4. Sherrie Miranda
    March 2, 2016

    I don’t know what to say. Is it true, as one commenter notes, that the hands are bound? They do seem to be. And several of these girls do NOT look happy.
    I disagree with beauty pageants, and therefor must disagree with this.
    Peace,
    Sherrie
    Sherrie Miranda’s historically based, coming of age, Adventure novel “Secrets & Lies in El Salvador” is about an American girl in war-torn El Salvador:
    http://tinyurl.com/klxbt4y
    Her husband made a video for her novel. He wrote the song too:

  5. Pushpendra
    February 29, 2016

    In India too we celebrate spring time with great festivity with numerous event, notably HOLI-the festival of colors and start of our New Year, 2073 starts with lunar on April 8. It would be nice if the Gregorian calendar also starts with April 1 instead of winter January 1.

  6. Samantha
    February 29, 2016

    I teach junior high in an inner-city school in Arkansas. We have SO MANY cultures represented in our building! My fellow teachers and I come into contact with loads of cultural celebrations and traditions, but this one is new to me. I have a love of history and find that this tradition, this holding on to great ideas of the past, is wonderful. I’m really surprised that some comments represented here are so negative. The world is smaller now than ever. Traditions are being imploded by the constant bombardment of the internet and television. Why not hold on to the bits and pieces of the past that make each culture so rich and vibrant? No one is being hurt or ridiculed, so what difference does it make if individuals don’t personally get it? Let’s not culture bash…

  7. Esti Sheinberg
    February 29, 2016

    This is not sweet at all, albeit yes, very beautiful. I guess that sacrificing a virgin to the God of Spring was very aesthetic, too, but nevertheless inhumane, as is the hours-long display of young girls as a gift of spring. Many thanks for posting it, and eulogies to the photographer who called our awareness to this — still inhumane — tradition.

  8. Susan
    February 28, 2016

    Their arms are bound.

  9. Talia Marcus
    February 28, 2016

    Youth and Beauty abiding in The Gaze~

  10. Les Woollcott
    February 28, 2016

    WITH THE PRESENT STATE OF THE WORLD, WE NEED ALL TE BEAUTY ,HAPPY and NICE THINGS THAT ARE STILL REMAINING.

  11. ViYeoh
    February 28, 2016

    These beautiful pictures speak a thousand words. Thanks for the pictures because in my home country Malaysia, our traditions are different.

  12. Kristin
    February 28, 2016

    Thank you for sharing these interesting photos and again doing what Nat Geo does so well – showing me details of the lives and traditions of people in other parts of the world. Simply beautiful!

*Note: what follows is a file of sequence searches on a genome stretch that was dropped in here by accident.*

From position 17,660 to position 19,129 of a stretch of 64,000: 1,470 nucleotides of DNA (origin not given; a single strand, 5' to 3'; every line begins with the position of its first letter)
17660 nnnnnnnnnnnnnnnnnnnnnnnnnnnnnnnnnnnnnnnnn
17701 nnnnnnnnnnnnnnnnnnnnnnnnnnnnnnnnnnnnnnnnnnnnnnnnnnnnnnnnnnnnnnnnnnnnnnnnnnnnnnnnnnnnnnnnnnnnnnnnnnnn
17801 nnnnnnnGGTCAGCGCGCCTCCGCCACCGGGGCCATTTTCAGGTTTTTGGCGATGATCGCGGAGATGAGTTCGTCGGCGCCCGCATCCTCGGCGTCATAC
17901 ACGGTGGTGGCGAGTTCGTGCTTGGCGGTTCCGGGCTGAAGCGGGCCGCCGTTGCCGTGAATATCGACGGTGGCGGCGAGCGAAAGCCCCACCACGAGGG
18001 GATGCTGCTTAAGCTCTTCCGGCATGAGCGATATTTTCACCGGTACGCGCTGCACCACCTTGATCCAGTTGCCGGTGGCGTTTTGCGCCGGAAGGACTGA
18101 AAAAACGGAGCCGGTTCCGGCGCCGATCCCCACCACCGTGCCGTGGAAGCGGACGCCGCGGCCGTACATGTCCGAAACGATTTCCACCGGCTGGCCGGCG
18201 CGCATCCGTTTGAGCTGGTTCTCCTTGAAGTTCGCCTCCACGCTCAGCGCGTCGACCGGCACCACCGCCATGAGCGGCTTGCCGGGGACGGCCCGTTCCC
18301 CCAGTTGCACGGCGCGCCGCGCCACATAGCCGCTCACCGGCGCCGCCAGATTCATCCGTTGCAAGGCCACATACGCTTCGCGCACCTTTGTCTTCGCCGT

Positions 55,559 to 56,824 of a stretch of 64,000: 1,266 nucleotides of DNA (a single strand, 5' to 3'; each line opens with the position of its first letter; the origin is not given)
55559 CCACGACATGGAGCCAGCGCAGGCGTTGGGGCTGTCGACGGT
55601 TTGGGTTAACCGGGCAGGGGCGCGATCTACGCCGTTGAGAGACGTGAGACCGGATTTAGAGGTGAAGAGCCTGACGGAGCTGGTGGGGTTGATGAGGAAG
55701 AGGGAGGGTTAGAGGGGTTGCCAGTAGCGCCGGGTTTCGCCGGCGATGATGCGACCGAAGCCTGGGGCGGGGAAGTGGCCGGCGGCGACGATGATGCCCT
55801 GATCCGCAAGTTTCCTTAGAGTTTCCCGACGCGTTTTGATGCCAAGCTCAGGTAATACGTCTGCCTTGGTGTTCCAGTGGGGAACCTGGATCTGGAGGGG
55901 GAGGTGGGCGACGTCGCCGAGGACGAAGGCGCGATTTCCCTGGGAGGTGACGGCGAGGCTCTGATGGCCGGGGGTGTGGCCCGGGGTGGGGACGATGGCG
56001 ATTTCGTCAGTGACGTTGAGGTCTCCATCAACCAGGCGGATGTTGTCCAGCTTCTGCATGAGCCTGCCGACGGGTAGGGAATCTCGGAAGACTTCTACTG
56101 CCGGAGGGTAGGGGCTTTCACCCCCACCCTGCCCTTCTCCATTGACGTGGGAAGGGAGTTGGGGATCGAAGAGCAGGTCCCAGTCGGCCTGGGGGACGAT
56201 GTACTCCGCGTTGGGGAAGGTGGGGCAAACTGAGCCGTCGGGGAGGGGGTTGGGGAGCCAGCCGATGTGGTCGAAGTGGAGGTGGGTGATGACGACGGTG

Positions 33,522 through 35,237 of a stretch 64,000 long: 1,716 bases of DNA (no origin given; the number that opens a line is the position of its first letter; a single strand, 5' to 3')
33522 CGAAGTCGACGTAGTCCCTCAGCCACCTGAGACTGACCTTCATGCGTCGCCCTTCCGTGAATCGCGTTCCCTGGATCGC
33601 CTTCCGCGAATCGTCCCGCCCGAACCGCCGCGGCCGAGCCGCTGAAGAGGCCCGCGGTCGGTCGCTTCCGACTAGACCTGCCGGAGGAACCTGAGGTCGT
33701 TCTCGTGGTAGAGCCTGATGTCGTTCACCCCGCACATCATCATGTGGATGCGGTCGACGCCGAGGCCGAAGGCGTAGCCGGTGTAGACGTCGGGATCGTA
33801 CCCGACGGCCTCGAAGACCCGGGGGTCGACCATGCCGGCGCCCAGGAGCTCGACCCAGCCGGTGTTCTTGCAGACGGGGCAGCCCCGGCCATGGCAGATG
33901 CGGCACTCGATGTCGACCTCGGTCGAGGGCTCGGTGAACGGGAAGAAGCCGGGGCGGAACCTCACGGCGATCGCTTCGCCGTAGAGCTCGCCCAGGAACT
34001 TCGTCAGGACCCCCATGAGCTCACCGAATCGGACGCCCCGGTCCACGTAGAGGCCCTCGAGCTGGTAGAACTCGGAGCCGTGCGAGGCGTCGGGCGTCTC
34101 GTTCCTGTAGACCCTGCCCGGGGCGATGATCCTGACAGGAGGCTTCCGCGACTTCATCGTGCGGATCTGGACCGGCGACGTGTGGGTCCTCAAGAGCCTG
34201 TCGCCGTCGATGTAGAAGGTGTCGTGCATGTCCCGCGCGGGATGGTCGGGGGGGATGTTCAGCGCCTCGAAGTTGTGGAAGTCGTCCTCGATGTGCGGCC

13. Kasturi
    February 28, 2016

    Beautiful! Thank you so much for sharing this with us! It reminds me of similar rituals in India.

  14. Artavro
    February 28, 2016

    Liz, this is a tradition that has been passed around for more than 2,000 years and comes from the Celt Iberian spiritual beliefs. Those altars were in fact representations of the Mother Earth or Goddess Nature if you will, in one of her forms, the Maiden of the Spring, hence the flowers and the young ladies to represent her. It was one of their ways to show respect for Nature and welcome the Spring with its bounty and promise of fertility and life for fields, animals and communities. Just like many Native American tribes, Celt Iberians had a very respectful approach and devotion to Nature and this celebration had little to do in fact with virginity in itself but rather a welcome of the Spring. It may be hard for us to understand today but its relevance lies on their respect and celebration of Nature, values that unfortunately we have much lost today with our growing disconnection from Nature. I hope this helps us understand it a little better.

  15. rolf adams
    February 28, 2016

    Every society has its rituals that I certainly respect. The young ladies’ demeanor is a stark contrast to the beautiful, playful, joyous colors surrounding them.

  16. Jackie Law
    February 28, 2016

    Interesting ancient ritual! I love the contrasting colorful decorations with the unique costumes highlighted with the expressions of the girls for enduring two hours of sitting.

  17. Amy
    February 28, 2016

    So beautiful, thank you for showing the world these lovely ladies. We need to remember our roots, not just traditionally but also religiously. These photos represent that beauty perfectly.

  18. Vincent
    February 28, 2016

    A beautiful touch to my eyes and heart!

  19. ND
    February 28, 2016

    Beautiful altars. The girls look like they would rather be playing with their friends, their phones, or reading books. My fiancé is from Ciudad Real–near this village and has never heard nor seen this. I hope these girls are putting up and displaying their science projects next year.

  20. Liz
    February 28, 2016

    Disappointing, but not surprising to see that virgin worship is still alive and well in the 21st century.

  21. Veronica
    February 28, 2016

    Thank You, for exposing this beautiful tradition. I’m of Mexican descent, we celebrate our young girls with traditional Quinceañera…..which has been changing, adapting to current times…..

  22. ahmet
    February 27, 2016

    it s very sweet

  23. Linda G.
    February 26, 2016

    Such a beautiful tradition, thank you for showing it to the rest of us.

  24. Susan Hayek-Kent
    February 23, 2016

    how very beautiful and interesting are these young ladies and their expressions. this is a wonderful series highlighting the small rituals of our world.
    I love all of them.